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Management Analyst

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Career Overview

Just because we call it an organization, that doesn't necessarily mean they're organized. No matter how successful a company might be, there are always going to be efficiency problems and opportunities for improvement. That's where you, the management analyst, come in.But why do these big, successful companies have these efficiency problems in the first place? That's what you're there to figure out. You'll mostly work on a consulting basis, where a company will hire you to find areas for improvement and come up with solutions to make them better. Sometimes, it could be a financial issue, where the company is spending large amounts of money where it doesn't need to. In other cases, it might be an old, set-in process or two that's slowing down employee productivity. Whatever the reason may be, you'll have to find every area of opportunity you can and come up with effective solutions to improve them.But that's a lot easier said than done. In order to truly understand how an organization lives and breathes, it might take you anywhere between a few months to a year. You have to closely examine each aspect individually and spend your time analyzing financial reports, reviewing employment records, interviewing the people who work there, and observing day-to-day interactions. Once you've found all the problem areas you could find, then you have to come up with solutions for each one and propose them to the organization leaders. The only problem is that you aren't usually given a few months to do all this. Instead, you'll have closer to just three or four weeks to make your proposal. It's a lot of pressure, but that's just how the job is.Being a management analyst can be pretty cool. For starters, you're the person that major organizations go to when they have problems. These companies might fail without your skills and expertise, and that's something to be proud of. If you're the type of person who is constantly finding ways to make something better, then you might be exactly who these organizations are looking for.

Salaries and Job Outlook*

2013 Median Annual Pay
Number of Jobs in 2013
Projected Growth Rate
12 %

Education and Training

Degrees Required:
Bachelor's Degree in Business, Management, Economics, or related fields

In reality, all you need to qualify for most entry-level positions is a bachelor's degree. The type of degree you earn is pretty flexible, but it all depends on the industry you want to work in. The most common fields include business, economics, management, and finance, but a degree in information science might be more helpful for working with technology-based companies. Similarly, a marketing degree would be better for marketing and advertising, and so on.Now, you could just stop there and start looking for work, but there are a few things you could do to improve your job prospects. The first thing you could pursue is the Certified Management Consultant (CMC) designation offered by the Institute of Management Consultants USA. You'll need to pass an exam and interview and become recertified every three years, but it could give you the advantage you need in your job search. To give you even more of an edge, you could also pursue your master's in business administration (MBA). Consulting companies tend to hire analysts with more education, especially for leadership roles.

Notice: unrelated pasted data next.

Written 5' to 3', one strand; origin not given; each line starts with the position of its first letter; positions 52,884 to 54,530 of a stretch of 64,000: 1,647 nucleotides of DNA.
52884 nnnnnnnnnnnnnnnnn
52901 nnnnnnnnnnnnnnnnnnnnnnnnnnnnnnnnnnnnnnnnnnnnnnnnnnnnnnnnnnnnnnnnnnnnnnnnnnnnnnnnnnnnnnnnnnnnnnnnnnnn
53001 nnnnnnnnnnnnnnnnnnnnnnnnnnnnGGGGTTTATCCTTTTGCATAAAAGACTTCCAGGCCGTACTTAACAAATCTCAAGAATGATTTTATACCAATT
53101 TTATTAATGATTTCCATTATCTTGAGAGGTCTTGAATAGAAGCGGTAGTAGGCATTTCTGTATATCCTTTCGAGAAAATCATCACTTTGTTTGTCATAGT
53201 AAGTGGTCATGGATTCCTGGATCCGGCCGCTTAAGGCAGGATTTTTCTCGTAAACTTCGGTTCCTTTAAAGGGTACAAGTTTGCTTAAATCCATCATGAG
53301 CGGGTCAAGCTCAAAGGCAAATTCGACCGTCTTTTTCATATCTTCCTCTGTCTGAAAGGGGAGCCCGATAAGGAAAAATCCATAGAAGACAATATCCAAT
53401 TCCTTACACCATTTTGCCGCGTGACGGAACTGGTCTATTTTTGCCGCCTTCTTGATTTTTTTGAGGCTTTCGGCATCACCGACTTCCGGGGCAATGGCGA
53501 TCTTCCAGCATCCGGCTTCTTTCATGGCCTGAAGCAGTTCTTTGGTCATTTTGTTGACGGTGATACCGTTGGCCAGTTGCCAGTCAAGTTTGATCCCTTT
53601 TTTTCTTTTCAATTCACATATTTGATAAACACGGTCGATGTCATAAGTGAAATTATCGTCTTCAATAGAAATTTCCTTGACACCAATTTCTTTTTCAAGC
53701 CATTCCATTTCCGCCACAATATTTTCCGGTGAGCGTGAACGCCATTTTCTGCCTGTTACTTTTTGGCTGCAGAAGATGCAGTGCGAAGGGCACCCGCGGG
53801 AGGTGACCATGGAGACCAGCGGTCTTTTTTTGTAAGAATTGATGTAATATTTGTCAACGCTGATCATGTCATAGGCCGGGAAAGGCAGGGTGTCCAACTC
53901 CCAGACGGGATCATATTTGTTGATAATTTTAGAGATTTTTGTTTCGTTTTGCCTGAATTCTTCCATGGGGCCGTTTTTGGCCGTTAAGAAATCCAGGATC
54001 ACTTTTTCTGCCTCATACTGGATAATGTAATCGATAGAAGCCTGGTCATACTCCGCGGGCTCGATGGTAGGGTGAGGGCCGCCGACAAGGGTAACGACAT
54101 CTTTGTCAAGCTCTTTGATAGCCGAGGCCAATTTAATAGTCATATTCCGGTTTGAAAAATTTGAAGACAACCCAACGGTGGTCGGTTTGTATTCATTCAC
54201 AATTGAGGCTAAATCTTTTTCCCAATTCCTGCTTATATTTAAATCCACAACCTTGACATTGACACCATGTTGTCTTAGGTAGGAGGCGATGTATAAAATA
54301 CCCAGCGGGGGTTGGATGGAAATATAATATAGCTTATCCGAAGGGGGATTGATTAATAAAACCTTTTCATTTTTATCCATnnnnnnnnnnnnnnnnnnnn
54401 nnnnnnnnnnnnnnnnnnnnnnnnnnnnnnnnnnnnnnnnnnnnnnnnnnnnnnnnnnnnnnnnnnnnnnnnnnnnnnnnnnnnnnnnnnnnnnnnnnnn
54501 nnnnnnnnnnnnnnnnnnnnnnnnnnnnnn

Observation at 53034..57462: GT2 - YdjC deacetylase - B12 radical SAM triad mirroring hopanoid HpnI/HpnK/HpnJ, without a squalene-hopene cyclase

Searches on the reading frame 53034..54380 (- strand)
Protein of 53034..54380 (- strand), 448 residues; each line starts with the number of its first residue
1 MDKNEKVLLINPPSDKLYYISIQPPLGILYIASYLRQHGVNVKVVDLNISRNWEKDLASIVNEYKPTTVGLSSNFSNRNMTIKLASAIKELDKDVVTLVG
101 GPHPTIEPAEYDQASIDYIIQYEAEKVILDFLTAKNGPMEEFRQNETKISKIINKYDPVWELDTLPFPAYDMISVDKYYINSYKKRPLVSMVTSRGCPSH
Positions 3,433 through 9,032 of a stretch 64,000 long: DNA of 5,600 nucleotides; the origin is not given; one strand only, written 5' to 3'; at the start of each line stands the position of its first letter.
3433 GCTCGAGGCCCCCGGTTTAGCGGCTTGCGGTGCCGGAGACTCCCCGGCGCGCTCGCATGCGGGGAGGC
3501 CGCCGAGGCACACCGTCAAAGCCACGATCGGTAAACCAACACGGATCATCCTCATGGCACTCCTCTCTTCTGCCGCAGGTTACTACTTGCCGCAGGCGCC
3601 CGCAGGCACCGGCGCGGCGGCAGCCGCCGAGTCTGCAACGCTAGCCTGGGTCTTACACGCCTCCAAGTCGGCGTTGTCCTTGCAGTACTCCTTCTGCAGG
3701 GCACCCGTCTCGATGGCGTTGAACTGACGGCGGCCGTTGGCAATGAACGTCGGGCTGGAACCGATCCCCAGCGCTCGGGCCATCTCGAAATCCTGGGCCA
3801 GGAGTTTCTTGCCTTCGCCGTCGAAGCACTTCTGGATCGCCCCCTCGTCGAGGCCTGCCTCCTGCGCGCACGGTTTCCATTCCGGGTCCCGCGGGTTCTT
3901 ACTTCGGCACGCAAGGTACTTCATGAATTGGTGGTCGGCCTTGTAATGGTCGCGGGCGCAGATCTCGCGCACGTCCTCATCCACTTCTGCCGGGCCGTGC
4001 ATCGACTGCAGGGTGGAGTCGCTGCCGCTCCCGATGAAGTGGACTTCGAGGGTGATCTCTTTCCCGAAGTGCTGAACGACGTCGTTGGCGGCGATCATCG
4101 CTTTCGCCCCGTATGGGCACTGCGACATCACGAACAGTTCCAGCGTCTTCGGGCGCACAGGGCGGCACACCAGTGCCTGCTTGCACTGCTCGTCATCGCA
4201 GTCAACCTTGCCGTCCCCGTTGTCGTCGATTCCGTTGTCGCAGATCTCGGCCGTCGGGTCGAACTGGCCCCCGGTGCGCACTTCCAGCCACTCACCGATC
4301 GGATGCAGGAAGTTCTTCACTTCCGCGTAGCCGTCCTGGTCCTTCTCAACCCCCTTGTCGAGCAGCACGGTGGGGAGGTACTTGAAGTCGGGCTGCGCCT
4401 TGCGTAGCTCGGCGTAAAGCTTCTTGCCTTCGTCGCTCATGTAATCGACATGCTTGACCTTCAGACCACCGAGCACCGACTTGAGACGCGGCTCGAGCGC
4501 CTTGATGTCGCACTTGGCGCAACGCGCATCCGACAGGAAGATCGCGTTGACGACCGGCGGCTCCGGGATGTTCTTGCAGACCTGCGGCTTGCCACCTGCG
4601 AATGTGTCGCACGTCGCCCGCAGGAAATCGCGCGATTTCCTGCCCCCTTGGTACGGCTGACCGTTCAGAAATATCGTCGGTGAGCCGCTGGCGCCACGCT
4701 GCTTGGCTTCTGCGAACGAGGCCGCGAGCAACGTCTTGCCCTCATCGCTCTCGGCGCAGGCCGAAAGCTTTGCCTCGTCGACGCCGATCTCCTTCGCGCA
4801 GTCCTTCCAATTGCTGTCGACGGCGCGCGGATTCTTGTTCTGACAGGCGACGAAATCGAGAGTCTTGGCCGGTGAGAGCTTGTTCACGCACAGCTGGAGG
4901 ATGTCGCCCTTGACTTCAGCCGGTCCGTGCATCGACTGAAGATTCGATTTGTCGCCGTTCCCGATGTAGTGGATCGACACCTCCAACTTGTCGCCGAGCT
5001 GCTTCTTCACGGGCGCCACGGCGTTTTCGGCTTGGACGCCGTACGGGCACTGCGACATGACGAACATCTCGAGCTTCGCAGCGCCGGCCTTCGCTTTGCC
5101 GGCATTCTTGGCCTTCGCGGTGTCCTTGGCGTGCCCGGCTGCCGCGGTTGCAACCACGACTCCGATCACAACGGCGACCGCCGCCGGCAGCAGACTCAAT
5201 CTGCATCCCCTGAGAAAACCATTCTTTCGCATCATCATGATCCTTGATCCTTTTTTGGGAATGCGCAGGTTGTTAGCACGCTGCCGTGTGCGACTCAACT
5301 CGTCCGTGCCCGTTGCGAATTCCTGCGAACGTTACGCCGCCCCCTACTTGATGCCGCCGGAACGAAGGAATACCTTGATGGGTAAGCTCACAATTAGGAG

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Valued Traits & Abilities

Analytical Skills
Problem-Solving Skills
Time-Management Skills
Communication Skills

Career Opportunities

There aren't a lot of similar roles you could move into as a management analyst, but you do have other options. Many management analysts often work in a team, and each person specializes in a single area of business, such as inventory management or organizational communication. You could also choose to specialize in one industry, such as healthcare or technology based companies. Of course, these are all optional and mostly depend on the specific role you're in.

Work Environment

If you were hoping for a laidback, relaxed job, then you might have to keep looking. Due to the consulting nature of the job, management analysts often have to work long hours in order to meet strict deadlines. Your clients might request a month's worth of work in only a few day's time, making your work conditions very stressful. Because of this, you might often find yourself working well over 40 hours a week, constantly dipping into your nights and weekends.

* Source: BLS Data - 2013